Suitability of European climate for the Asian tiger mosquito Aedes albopictus: recent trends and future scenarios

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The Asian tiger mosquito (Aedes albopictus) is an invasive species that has the potential to transmit infectious diseases such as dengue and chikungunya fever. Using high-resolution observations and regional climate model scenarios for the future, we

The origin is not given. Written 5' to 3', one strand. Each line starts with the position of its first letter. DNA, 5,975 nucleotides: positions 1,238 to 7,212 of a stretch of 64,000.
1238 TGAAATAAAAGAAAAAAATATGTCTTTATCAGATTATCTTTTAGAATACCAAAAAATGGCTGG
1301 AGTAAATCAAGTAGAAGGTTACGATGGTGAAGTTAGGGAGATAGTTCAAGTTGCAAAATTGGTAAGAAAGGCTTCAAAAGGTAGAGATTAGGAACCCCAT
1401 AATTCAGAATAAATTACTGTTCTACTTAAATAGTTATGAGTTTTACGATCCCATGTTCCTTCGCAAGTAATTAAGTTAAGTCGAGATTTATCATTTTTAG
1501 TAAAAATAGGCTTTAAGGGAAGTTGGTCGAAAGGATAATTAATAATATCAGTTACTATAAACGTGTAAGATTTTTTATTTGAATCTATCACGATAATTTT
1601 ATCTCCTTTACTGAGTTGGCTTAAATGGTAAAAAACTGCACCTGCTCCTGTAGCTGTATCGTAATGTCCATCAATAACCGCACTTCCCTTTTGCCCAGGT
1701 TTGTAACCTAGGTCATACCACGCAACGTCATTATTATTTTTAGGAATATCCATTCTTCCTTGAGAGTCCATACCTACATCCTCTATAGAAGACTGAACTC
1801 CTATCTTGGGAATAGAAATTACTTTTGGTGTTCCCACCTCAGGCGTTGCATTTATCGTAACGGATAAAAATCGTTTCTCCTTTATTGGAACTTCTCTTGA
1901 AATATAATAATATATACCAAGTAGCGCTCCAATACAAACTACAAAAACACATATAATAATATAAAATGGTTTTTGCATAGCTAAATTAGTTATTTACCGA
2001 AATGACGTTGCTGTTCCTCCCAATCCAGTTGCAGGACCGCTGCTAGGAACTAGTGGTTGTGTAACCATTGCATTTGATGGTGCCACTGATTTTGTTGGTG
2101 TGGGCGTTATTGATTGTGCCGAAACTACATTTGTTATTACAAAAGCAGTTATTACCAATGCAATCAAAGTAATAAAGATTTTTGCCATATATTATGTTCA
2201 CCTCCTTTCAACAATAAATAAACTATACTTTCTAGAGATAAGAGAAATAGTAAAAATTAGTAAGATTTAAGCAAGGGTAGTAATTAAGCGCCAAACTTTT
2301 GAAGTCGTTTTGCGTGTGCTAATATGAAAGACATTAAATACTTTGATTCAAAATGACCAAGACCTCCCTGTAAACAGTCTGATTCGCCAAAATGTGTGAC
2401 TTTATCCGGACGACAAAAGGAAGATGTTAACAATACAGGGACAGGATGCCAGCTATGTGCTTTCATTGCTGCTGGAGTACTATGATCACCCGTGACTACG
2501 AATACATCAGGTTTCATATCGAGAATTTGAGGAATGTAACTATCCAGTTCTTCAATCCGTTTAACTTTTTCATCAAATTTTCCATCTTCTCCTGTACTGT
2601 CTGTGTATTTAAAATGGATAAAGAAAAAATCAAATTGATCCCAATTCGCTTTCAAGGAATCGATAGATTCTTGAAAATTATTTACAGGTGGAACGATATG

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  Suitability of European climate for theAsian tiger mosquito  Aedes albopictus  :recent trends and future scenarios Cyril Caminade 1, *, Jolyon M. Medlock 2 , Els Ducheyne 3 ,K. Marie McIntyre 4 , Steve Leach 2 , Matthew Baylis 4 and Andrew P. Morse 1 1 School of Environmental Sciences, University of Liverpool, Liverpool, UK  2 Emergency Response Department, Health Protection Services Division, Health Protection Agency, Porton Down, UK  3 Avia-GIS, Zoersel, Belgium  4 Liverpool University Climate and Infectious Diseases of Animals   ( LUCINDA )  Group,Institute of Infection and Global Health, University of Liverpool, Liverpool, UK  The Asian tiger mosquito ( Aedes albopictus  ) is an invasive species that has the potential totransmitinfectiousdiseasessuchasdengueandchikungunyafever.Usinghigh-resolutionobser-vations and regional climate model scenarios for the future, we investigated the suitability of Europe for  A. albopictus   using both recent climate and future climate conditions. The resultsshow that southern France, northern Italy, the northern coast of Spain, the eastern coast of the Adriatic Sea and western Turkey were climatically suitable areas for the establishmentof the mosquito during the 1960–1980s. Over the last two decades, climate conditions havebecome more suitable for the mosquito over central northwestern Europe (Benelux, westernGermany) and the Balkans, while they have become less suitable over southern Spain. Similartrends are likely in the future, with an increased risk simulated over northern Europe andslightly decreased risk over southern Europe. These distribution shifts are related to wetterand warmer conditions favouring the overwintering of   A. albopictus   in the north, and drierand warmer summers that might limit its southward expansion. Keywords:  Aedes albopictus  ; vector-borne diseases; climate change;regional climate modelling; Europe1. INTRODUCTION The Asian tiger mosquito ( Aedes albopictus  ; FamilyCulicidae) is native to tropical and subtropical areas of southeast Asia. It usually breeds in transient waterbodies in tree holes, and shows the ability to colonizehuman-made containers in urban and peri-urban areas[1]. This species lays drought-resistant eggs, which, inanurbansetting,aredepositedinanumberofcontainers,including discarded used tyres [2]. In recent decades, thisspecieshasinvadedmanycountriesglobally,owingtothetransportation of its drought-resistant eggs with ship-ments of goods (especially used tyres and plants such aslucky bamboo); the speed of such spread has been pro-portional to an increase in international trade. In 1967,its distribution area was restricted to some parts of Asia, India and a few Pacific islands. Since then, it hasspread rapidly to Europe, North and South America,theCaribbean,AfricaandtheMiddleEast (seeelectronicsupplementary material, table S1).  Aedes albopictus   isranked as one of the world’s 100 most invasive species,according to the Global Invasive Species Database(http: // www.issg.org / database / species / search.asp?st=100ss&fr=1&str=&lang=EN).Aswellasbeingabitingnuisance, A.albopictus  hasbeenlinkedtothetransmissionofarboviralandfilarialinfectiousdiseases of humans and animals. Its potential to carry awide range of human pathogens is consequently of wideconcern.  Aedes albopictus   can experimentally transmitnumerous viruses, including those that cause West Nilefever, yellow fever, St Louis encephalitis, Japanese ence-phalitis, dengue fever, Rift Valley fever and chikungunyafever,amongothers[3–6].Itisalsothevectorof  Dirofilaria immitis  , a parasitic round worm that causes heartworm indogs, and less frequently in cats, wolves, foxes and coyotes[7]. It was responsible for the chikungunya outbreak thatoccurredin2005–2006ontheFrenchIslandofLaRe´union.Mutated strains of the chikungunya virus were beingtransmitted by  A. albopictus   particularly well during thisepisode [8]. It was also the vector of chikungunya feverduring the outbreak that occurred in the summer of 2007in the Italian province of Ravenna, which infected over200 people [9]. Recently, in September 2010, two cases of  *Author for correspondence (cyril.caminade@liverpool.ac.uk).Electronic supplementary material is available at http: // dx.doi.org / 10.1098 / rsif.2012.0138 or via http: // rsif.royalsocietypublishing.org. J. R. Soc. Interface  doi:10.1098 / rsif.2012.0138 Published online  Received   22 February 2012 Accepted   5 April 2012  1  This journal is q 2012 The Royal Society  on October 3, 2017http://rsif.royalsocietypublishing.org/ Downloaded from  chikungunya fever and two cases of dengue fever trans-mitted by  A. albopictus   were confirmed in the VarFrench department [10]. In summer 2010, a case of dengue fever was also diagnosed in a German travellerreturning from Croatia [11]. Environmental factors mighthave exacerbated the establishment of   A. albopictus   intonew areas, as its survival range and seasonal activity havebeen shown to be influenced by a combination of climaticand environmental factors such as temperature, humidity,rainfall and photoperiods [3].Several studies have been carried out to model andmap the distribution of   A. albopictus   based on environ-mental factors [12–15]. However, they do not consider the impact of the changing climate from 1950 to thepresent on the spread of the vector. Furthermore,they do not consider the large uncertainties related tothe employed mosquito distribution model and thedifferent climate models that are used to simulatethe future distribution of the mosquito.Here, we model and map the distribution of  A. albopictus   over Europe based on climatic features,using different modelling approaches, and including theproviso that the mosquito has already been introduced.A major novelty of this study is the use of three differentdistribution models to map the climatic suitability of   A.albopictus  forboththecurrentclimateandfutureclimateprojections using a set of steps within the modelling pro-cess. First, differences and similarities across the threedifferent model outputs driven by climate observationsare discussed and validated against field-based obser-vations (mosquito absence / presence) for Europe. Wealso compare how the recent observed climate changecontext might have favoured mosquito establishmentover Europe. In a second step, these distribution modelsare driven by the simulations of the ensemble of 10regional climate models (RCMs) to evaluate how suit-ability for the mosquito might change in the nearfuture (e.g. 2030–2050). This ensemble includes themost up-to-date RCMs that are routinely run by the big-gest climate centres in Europe to study climate change(UK Met Office, Me´te´o-France, etc.). This ensemblehas been driven by the SRESA1B emission scenarioand provides the fine spatial scale information that isrequired for impact studies. Using an ensemble of RCMs (instead of a single model) takes into accountthe uncertainties in future climate projections. This fra-mework has been recently successfully applied to modelbluetongue transmission risk over Europe [16], but thishas not yet been used to map the future distribution of  A. albopictus  , as most of the former published scenariosrelyon a single climate model [15] ora single distributionmodel [14]. Finally, the uncertainties related to themethod (vector distribution model) and to the differentselected RCMs (future climate model spread)are investi-gated to make recommendations at the country level. 2. MATERIAL AND METHODS 2.1. Datasets  The observed distribution of   A. albopictus   in Europe isderived from the ECDC / VBORNET dataset which hasbeen collected since 2009 within the ECDC / VBORNETnetwork [17]. The maps are updated quarterly based onconfirmed presence and absence information from thebroad entomological community. Input of data fromexperts is possible via the VBORNET website (www.vbornet.eu). Absence and presence data of the mosquitoare available at the regional administrative level(NUTS3 or LAU1 dataset; for 52 states or microstates,members of the European Union, located in Europe orclose to it). The observations used in this study arebased on updated data from December 2011.A high-resolution (25 km 2 ) gridded climate datasethas been developed for Europe based on stationmeasurements [18] within the EC FP6 ENSEMBLESproject framework [19]. It provides information onimportant climate impact variables, including rainfall,temperature, minimum and maximum temperaturefor the period of 1950–2009 at daily and monthly tem-poral resolution. This observed climate dataset (EOBShereafter) was used to estimate the recent climateenvelope of   A. albopictus   in Europe.Regional scenarios for climate change impact assess-ments require finer spatial resolution than thoseprovided by general circulation models (GCMs) thathave a coarse resolution (about 300 km 2 ). The ENSEM-BLES European project provides improved RCMs, forboth recent past (1961–2000) and future climate scen-arios (1950–2050). Models covering the Europeandomain with a regular 0.25 8  step consistent with theobservation grid were retained. Two ensembles of simu-lations have been carried out, the control experiment(SimCTL) and the Scenario experiment (SimA1B). Inthe SimCTL experiment (1961–2000), all RCMs areforced at their boundaries by the ERA40 reanalysis[20]. Observed external forcing (greenhouses gases,solar, volcanic, aerosols) is applied to all RCMs. In theSimA1B experiment (1961–2050), the RCMs are forcedat their boundaries by a GCM with a coarser resolution(about 300 km 2 ) forced by the SRESA1B emission scen-ario (median scenario in terms of CO 2  emissions [21]).Different GCMs were used to drive the RCMs accordingto this plan: http: // ensemblesrt3.dmi.dk / .The 10 selected RCMs (and the related operationalcentre which ran the experiments) are: C4IRCA3 (MetE´ireann, Ireland), CNRM-RM4.5 (CNRM, Me´te´o-France), DMI-HIRAM5 (DMI, Denmark), ETHZ-CLM(ETHZ, Switzerland), ICTP-RegCM3 (ICTP, Italy),KNMI-RACMO2 (KNMI, The Netherlands), METO-HC-HadRM3.0 (Met Office, UK), MPI-M-REMO(MPI, Germany), OURANOSMRCC4.2.1 (OURANOS,Canada), SMHIRCA (SMHI, Sweden).Only the SimA1B future scenario ensemble wasconsidered in this study. Simulated precipitation andtemperature outputs for each RCM have been meanbias corrected with respect to the EOBS dataset overthe 1990–2009 reference period (see the electronicsupplementary material for further details). 2.2. Models  2.2.1. Overwintering  Different climatic thresholds were first considered todefine the ability of the mosquito to survive Europeanwinters based on Medlock  et al  . [12]. Totally, suitable 2  Asian tiger mosquito climate suitability   C. Caminade  et al  . J. R. Soc. Interface   on October 3, 2017http://rsif.royalsocietypublishing.org/ Downloaded from  overwintering conditions were defined for mean annualrainfall (AR) above 700 mm andmeanJanuary tempera-tures ( T  Jan ) above 2 8 C. Overwintering conditions for alow (defined as 600 mm , AR , 700 mm and 1 8 C , T  Jan , 2 8 C), medium (defined as 500 mm , AR , 600 mm and 0 8 C , T  Jan , 1 8 C) and highly unsuitablescenario (defined as AR , 500 mm and  T  Jan , 0 8 C)havebeeninvestigatedandare discussed intheelectronicsupplementary material. We retained the later scenarioas a standard to mask the areasthat would be unsuitablefor the mosquito for two of the following mappingmethods (this is consistent with results shown in[3,15,22–24]). For a more detailed discussion about the overwintering of   A. albopictus  , see the electronicsupplementary material.Three models were used for mapping the distributionof   A. albopictus  : 2.2.2. Model 1. Establishment criteria based on mean annual temperature and overwintering after the Geographic Information System (GIS)-based model developed by Kobayashi   et al. [ 25  ]The aforementioned overwintering criterion (suitabilityfor  T  Jan . 0 8 C and AR . 500 mm) was combined withmean annual temperatures to define basic climate suit-ability zones for the mosquitoes. Totally suitableconditions were defined for mean annual temperatureabove 12 8 C. A high, moderate and low risk was thendefined for mean annual temperature ranging from11 8 C to 12 8 C, 10 8 C to 11 8 C and 9 8 C to 10 8 C, respect-ively. The selection of these thresholds was based onthe analysis of Kobayashi  et al  . [25], which showed that  A. albopictus   was relatively well established inJapan for mean annual temperatures above 11 8 C,while establishment was more stable for annual temp-eratures above 12 8 C. Areas in North America whereannual temperatures were above 11 8 C also strongly cor-responded to the observed pattern of the distribution of  A. albopictus   in the USA. Further, this is also consistentwith the European climatic envelope for  A. albopictus  as shown in Fisher  et al  . [15] and ECDC [14]. 2.2.3. Model 2. Multi-criteria decision analysis after ECDC   [ 14 ]AR, January and summer (June–July–August) temp-eratures were first transformed into an interval rangingbetween 0 and 255 using sigmoidal functions (figure 1).This model does not include the overwintering criterion.Instead, forannual precipitation, suitability was reducedto zero when rainfall was lower than 450 mm, and maxi-mum when precipitation was higher than 800 mm; forsummer temperatures, suitability was zero when temp-eratures were lower than 15 8 C and higher than 30 8 C,and maximum between 20 8 C and 25 8 C; for Januarytemperatures, suitability was zero when temperatureswere lower than  2 1 8 C, and maximum when tempera-tures were higher than 3 8 C. The three parameters werethen linearly combined (arithmetic average) to definethe suitability for  A. albopictus  . The suitability wasfinally arbitrarily rescaled to range between 0 and 100. 2.2.4. Model 3. GIS-based seasonal activity model after Medlock et al.  [ 12  ]This model combines the aforementioned overwinteringcriterion with weekly temperatures and photoperiods tosimulate the weeks of activity of   A. albopictus   betweenthe onset of hatching and the autumn egg diapause.Photoperiod was calculated based on the differencebetween sunrise and sunset for each grid point of theclimate dataset grid (using astronomical equationsfrom the National Oceanic and Atmospheric Adminis-tration). First, the aforementioned overwinteringcriterion was employed to mask the areas wherethe mosquito would not be able to survive. Then, thestart of spring hatching and autumn egg diapause wascomputed based on the medium scenario: the onset of hatching starts when spring temperature and photo-period are above 10.5 8 C and 11.25 h, respectively. Theautumn diapause occurs for a temperature thresholdof 9.5 8 C and a photoperiod threshold of 13.5 h. 2.2.5. Model validation  The performances of different models in reproduc-ing the observed distribution of   A. albopictus   were 280( a ) ( b ) ( c )240200160120      s     u       i       t     a        b       i        l       i       t     y 80400200 400 600 –2 –1 0 1 2 3 4 5 8 12 16 20 24 28 32 36summer temperature (ºC)January temperature (ºC)rainfall annual (mm)800 1000 Figure 1. Sigmoidal functions that are employed to relate  A. albopictus   suitability (ranging from 0 to 255) to climate predictorvariables such as ( a  ) annual precipitation, ( b ) January temperature and ( c  ) summer temperature. This is carried out for model 2.For annual precipitation, suitability is dropped to zero when rainfall is lower than 450 mm, and maximum (255) when precipi-tation is higher than 800 mm; for January temperature, the suitability is zero when temperatures are lower than  2 1 8 C, andmaximum when temperatures are higher than 3 8 C; for summer temperature, the suitability is zero when temperatures arelower than 15 8 C and higher than 30 8 C, and maximum between 20 8 C and 25 8 C. Asian tiger mosquito climate suitability   C. Caminade  et al  . 3 J. R. Soc. Interface   on October 3, 2017http://rsif.royalsocietypublishing.org/ Downloaded from  evaluated using the area under the receiver operatingcharacteristic (AUC), a threshold independent qualitycriterion [26]. The AUC is equal to the probability (ran-ging from 0 to 1) that a classifier will rank a randomlychosen positive instance (presence location) higher thana randomly chosen negative one (absence location).UsefulpredictivemodelshaveanAUCofabout0.7,excel-lent models would be above AUC  0.9 and a randommethod would have an AUC  0.5. All model outputswere linearly rescaled between 0 and 1 before being com-pared with the observed absence / presence data. Spatialcorrelations between the different distribution modelsare also investigated. 3. RESULTS 3.1. Recent trends  The recent observed distribution of   A. albopictus   basedon field measurements is shown in figure 2. The speciesis mainly abundant around the coasts of the Mediterra-nean and the Adriatic. More precisely,  A. albopictus  has been reported over the eastern coast of Spain,southeastern France, Corsica, Sardinia, Sicily, most of Italy, southern Switzerland, the coast of Slovenia, thecoast of Croatia, northwestern Bosnia and Herzegovina,most of Montenegro and Albania, northwestern Serbia,the western coast of Greece, southeastern Bulgariaand in Turkey near the Greek border. The species hasalso been sporadically observed in several used-tyrestorage centres in northern France, Belgium and TheNetherlands (here, also in greenhouses) since 1999, aswell as on parking areas in southwestern Germany nearthe French / Swiss border (2007 and 2011). In most of these locations, the mosquito has not established or hasbeen eliminated (elimination is ongoing in The Nether-lands). Thus, these findings do not appear on figure 2,where only current established populations are con-sidered. Whether the recent finding in Germanycorresponds to an established population is not yetknown (see electronic supplementary material, table S1and references). The UK, Portugal, Czech Republic,Slovakia and Moldova appear to have no  A. albopictus  .Figure 3 depicts the changes in simulated cli-mate suitability for  A. albopictus   based on differentmodels, provided it has been previously introduced.  Aedes albopictus indigenousrecently presentabsentno dataunknownoutermost regionsAzores (PT)Canary Islands (ES)Madeira (PT)Svalbard/Jan Mayen (NO)current known distribution: December 2011 Figure 2. Known distribution of   A. albopictus   based on field observations from the ECDC / VBORNET project (December 2011).Dark red denotes established: the species is observed in at least one municipality of the shown administrative unit for at least 5years counting back from the ‘distribution status date’. Red, recently present: the species was observed at least in one munici-pality during the last 5 years. Green, absent: surveys and studies on mosquitoes were conducted during the last 5 years andno specimens were reported. Medium grey, no data: no data over the last 5 years are available to local experts. Light grey,unknown: no information is available on the existence of studies on mosquito fauna over the last 5 years. 4  Asian tiger mosquito climate suitability   C. Caminade  et al  . J. R. Soc. Interface   on October 3, 2017http://rsif.royalsocietypublishing.org/ Downloaded from  Considering model 1, southwestern and southeasternFrance, Portugal, the northeastern and northwesterncoasts of Spain (including the south west, Corsica andSardinia), northern Italy and its western coasts, theeastern coasts of the Adriatic Sea and western Turkeyappear to be highly suitable for the establishment of  A. albopictus   over the 1960–1989 period (figure 3 a  ).During the last two decades (1990–2009), climate suit-ability increased over France, Italy, the southern UKand it spread over central Europe (Benelux and westernborder of Germany), western Hungary, the Balkans(Croatia, the northern part of Serbia and Montenegro,Bosnia and Herzegovina) and Sicily, while it decrea-sed over southern Spain and Sardinia (figure 3 b ).These changes are mainly related to observed warmerwinter temperatures over northwestern Europe, whilethe decrease in suitability can be attributed to drierconditions over southern Spain and Sardinia (seeelectronic supplementary material, figure S4).Similar results are highlighted over Western Europeusing model 2. The hot spots for the establishmentof the tiger mosquito in Europe can also be seen oversouthern France, Sardinia, Corsica and Italy, thecoasts of the Adriatic, Spain and Portugal for theperiod of 1960–1989 (figure 3 c  ). However, the simulatedsuitability pattern is different over the UK and is signifi-cantly less over southern Spain and Portugal withrespect to model 1. This is related to the inclusion of con-tinuous summer temperatures and AR in model 2 andthe fact that no strict overwintering criterion has beenincluded. Indeed, the climate suitability decreases overeastern England as the area is too dry and not warmenough in summer, whereas the differences in southernSpain and Portugal can be related to too dry and warmsummer conditions (see electronic supplementarymaterial, figure S4). The risk then spreads and increasesoverFrance,northernItaly,centralEurope(Beneluxandwestern Germany) and the Balkans during the last twodecades (figure 3 d  ).Finally, the simulated periods of activity of  A. albopictus   are compared between the periods1960–1989 and 1990–2009 using model 3. The areaswhere the mosquito has the longest activity (aboutfive months) are southern France, the northwesterncoast and the southwest of Spain, Portugal, northernItaly, the eastern coast of the Adriatic and westernTurkey for the period 1960–1989 (figure 3 e  ). The mos-quito is simulated to be active for four months overBenelux and western Germany, and between threeand four months over the southern UK. The annual 50   N( a )( b )( c )( d  )( e )(  f  )40   N50   N40   N50   N40   N50   N40   N50   N40   N50   N40   N020   E020   E020   E020   E020   E020   Esuitablehigh risk medium risk low risk no suitabilitysuitability908070605025weeks252118161411 Figure 3. Observed climate suitability of   A. albopictus   based on different models (rows) and for two different time periods (col-umns). ( a  , b ) The climate suitability is calculated based on model 1 for ( a  ) 1960–1989 and ( b ) 1990–2009. ( c  , d  ) The climatesuitability is based on model 2. This is carried out for ( c  ) 1960–1989 and ( d  ) 1990–2009. ( e  ,  f   ) Weeks of adult mosquito activityfor ( e  ) 1960–1989 and (  f   ) 1990–2009 based on model 3. See §2 for further details. Asian tiger mosquito climate suitability   C. Caminade  et al  . 5 J. R. Soc. Interface   on October 3, 2017http://rsif.royalsocietypublishing.org/ Downloaded from